Iclaprim Shows Consistent, Potent Activity Against Beta-Hemolytic Streptococci

Investigators find iclaprim to be active against a worldwide collection of drug-susceptible and drug-resistant beta-hemolytic streptococci from patients with skin and skin structure infections.

Surveillance data collected before 2006 has shown that MotifBio’s iclaprim is active against beta-hemolytic pathogens, including pathogens that have developed resistance to available antibiotics.

Now, in a new study, investigators found that iclaprim demonstrated potent in vitro activity against drug-susceptible and drug-resistant beta-hemolytic streptococci collected from patients with skin and skin structure infections between 2012 and 2016.

The results were presented at the European Society of Clinical Microbiology and Infectious Diseases (ESCMID)/American Society for Microbiology (ASM) Conference on Drug Development to Meet the Challenge of Antimicrobial Resistance, which took place in Lisbon, Portugal, September 4-7, 2018.

Iclaprim is a diaminopyrimidine antibiotic that inhibits an essential bacterial enzyme referred to as dihydrofolate reductase (DHFR), which plays a critical role in the bacterial folate synthesis pathway. The treatment works in a way that differs from most antibiotics that are currently on the market in that it is able to quickly kill bacteria in vitro.

“It has a very unique mechanism of action where, in the future—and we can’t say conclusively, but it will look very difficult because of its 2 mechanisms—for resistance to occur,” William O’ Riordan, MD, FACP, chief medical officer of eStudySite, told Contagion® in a past interview. “I think it is unique feature of this antibiotic. It interferes with dihydrofolate reductase, which is intimately involved with the bacterial cell and the cell integrity and does away with the cell itself.”

For the study, investigators tested iclaprim and other antibiotics against isolates of drug-susceptible and -resistant beta-hemolytic streptococci collected from patients with skin and skin structure worldwide from 2012 to 2016.

To do this, the investigators performed antibacterial susceptibility testing by broth microdilution in accordance with the Clinical and Laboratory Standards Institute (CLSI) guidelines on a total of 458 non-duplicative, non-consecutive isolates—257 were Streptococcus pyogenes and 201 were Streptococcus agalactiae. The isolates were collected from several regions across the globe, including Europe (n=205), North America (204), Latin America (26), and Asia Pacific (23).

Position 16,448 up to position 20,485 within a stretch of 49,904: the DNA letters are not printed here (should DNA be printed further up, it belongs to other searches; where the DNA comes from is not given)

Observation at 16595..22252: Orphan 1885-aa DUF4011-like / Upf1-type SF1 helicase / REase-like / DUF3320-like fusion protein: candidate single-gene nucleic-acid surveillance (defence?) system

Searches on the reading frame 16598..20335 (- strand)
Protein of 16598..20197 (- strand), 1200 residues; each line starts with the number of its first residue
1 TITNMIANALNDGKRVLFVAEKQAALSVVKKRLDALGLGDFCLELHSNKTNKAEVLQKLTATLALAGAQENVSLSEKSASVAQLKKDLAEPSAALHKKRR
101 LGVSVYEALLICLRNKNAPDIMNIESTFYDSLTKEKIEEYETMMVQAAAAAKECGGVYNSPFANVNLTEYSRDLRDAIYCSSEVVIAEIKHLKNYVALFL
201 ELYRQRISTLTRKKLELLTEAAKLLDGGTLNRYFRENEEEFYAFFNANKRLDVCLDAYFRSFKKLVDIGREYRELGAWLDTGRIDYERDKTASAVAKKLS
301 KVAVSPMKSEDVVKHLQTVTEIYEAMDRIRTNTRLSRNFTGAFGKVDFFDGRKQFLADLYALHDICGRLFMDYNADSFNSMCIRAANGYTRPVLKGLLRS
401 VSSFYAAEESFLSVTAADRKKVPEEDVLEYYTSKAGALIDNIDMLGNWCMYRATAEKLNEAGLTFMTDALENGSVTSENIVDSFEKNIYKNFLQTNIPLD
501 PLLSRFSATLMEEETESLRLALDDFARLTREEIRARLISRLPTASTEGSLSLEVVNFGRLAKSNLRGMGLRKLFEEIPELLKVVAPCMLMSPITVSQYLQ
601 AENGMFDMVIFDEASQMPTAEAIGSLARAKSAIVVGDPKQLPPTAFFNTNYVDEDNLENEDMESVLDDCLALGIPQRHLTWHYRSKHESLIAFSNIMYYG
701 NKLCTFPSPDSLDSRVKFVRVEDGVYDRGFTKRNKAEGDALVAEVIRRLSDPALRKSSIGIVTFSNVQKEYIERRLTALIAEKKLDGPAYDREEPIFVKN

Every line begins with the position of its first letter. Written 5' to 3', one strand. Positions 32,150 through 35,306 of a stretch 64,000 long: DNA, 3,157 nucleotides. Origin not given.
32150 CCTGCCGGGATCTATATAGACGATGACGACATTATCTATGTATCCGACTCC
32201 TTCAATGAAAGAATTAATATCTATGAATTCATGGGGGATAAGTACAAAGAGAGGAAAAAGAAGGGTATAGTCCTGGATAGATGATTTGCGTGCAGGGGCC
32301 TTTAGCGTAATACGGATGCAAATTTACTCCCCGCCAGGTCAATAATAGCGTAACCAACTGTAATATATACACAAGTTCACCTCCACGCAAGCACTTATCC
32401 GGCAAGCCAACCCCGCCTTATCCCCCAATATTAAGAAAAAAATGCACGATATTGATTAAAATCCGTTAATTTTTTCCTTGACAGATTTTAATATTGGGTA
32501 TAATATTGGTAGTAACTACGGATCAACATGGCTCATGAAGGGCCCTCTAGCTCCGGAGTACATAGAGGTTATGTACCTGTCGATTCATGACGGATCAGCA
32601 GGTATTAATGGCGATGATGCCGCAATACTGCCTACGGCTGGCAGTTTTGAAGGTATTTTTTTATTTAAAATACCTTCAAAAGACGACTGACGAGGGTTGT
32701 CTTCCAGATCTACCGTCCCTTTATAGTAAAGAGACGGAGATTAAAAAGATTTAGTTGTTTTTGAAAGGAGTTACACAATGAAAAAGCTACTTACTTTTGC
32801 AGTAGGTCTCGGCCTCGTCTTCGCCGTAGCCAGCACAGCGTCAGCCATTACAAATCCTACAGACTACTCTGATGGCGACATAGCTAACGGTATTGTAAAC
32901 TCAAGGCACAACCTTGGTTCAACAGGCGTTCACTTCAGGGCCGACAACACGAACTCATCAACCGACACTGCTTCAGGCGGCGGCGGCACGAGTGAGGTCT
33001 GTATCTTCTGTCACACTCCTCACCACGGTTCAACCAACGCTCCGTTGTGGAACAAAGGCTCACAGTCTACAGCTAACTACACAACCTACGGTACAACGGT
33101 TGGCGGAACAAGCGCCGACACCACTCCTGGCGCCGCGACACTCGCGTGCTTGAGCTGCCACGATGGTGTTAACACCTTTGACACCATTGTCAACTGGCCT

The investigators used CLSI breakpoints to interpret minimum inhibitory concentrations (MIC): erythromycin (S ≤0.25, R ≥ 1 µg/mL), azithromycin (S ≤0.5, R ≥2 µg/mL), and tetracycline (S ≤2, R ≥8 µg/mL).

Iclaprim demonstrated consistent and potent activity against S pyogenes in isolates that were susceptible or resistant to erythromycin and azithromycin. Furthermore, investigators noted that MIC50 and MIC90 (µg/mL) values were higher for iclaprim in isolates that were tetracycline-resistant S pyogenes compared with tetracycline-susceptible isolates.

Iclaprim also proved to have consistent and potent activity against S agalactiae. The investigators report that MIC50 and MIC90 (µg/mL) values against drug-susceptible isolates were either identical or within 2-fold of those observed against erythromycin, azithromycin, and tetracycline-resistant isolates.

As such, the authors conclude that iclaprim demonstrated activity against a worldwide collection of drug-susceptible and -resistant beta-hemolytic streptococci collected from patients with skin and skin structure infections. With bacteria becoming increasingly resistant to available antibiotics, the need for more treatments with a low propensity for resistance development—such as iclaprim—are imperative.

“Continued surveillance is warranted to monitor the activity of iclaprim against beta-hemolytic streptococci,” the authors write, “as well as to detect any potential emergence of resistance.”

The US Food and Drug Administration accepted a New Drug Application and granted Priority Review for iclaprim in August for the treatment of acute bacterial skin and skin structure infections.

The approval was based on promising results yielded from 2 phase 3 trials—REVIVE-1 and REVIVE-2—which established the safety and effectiveness of the drug compared with vancomycin, the standard of care.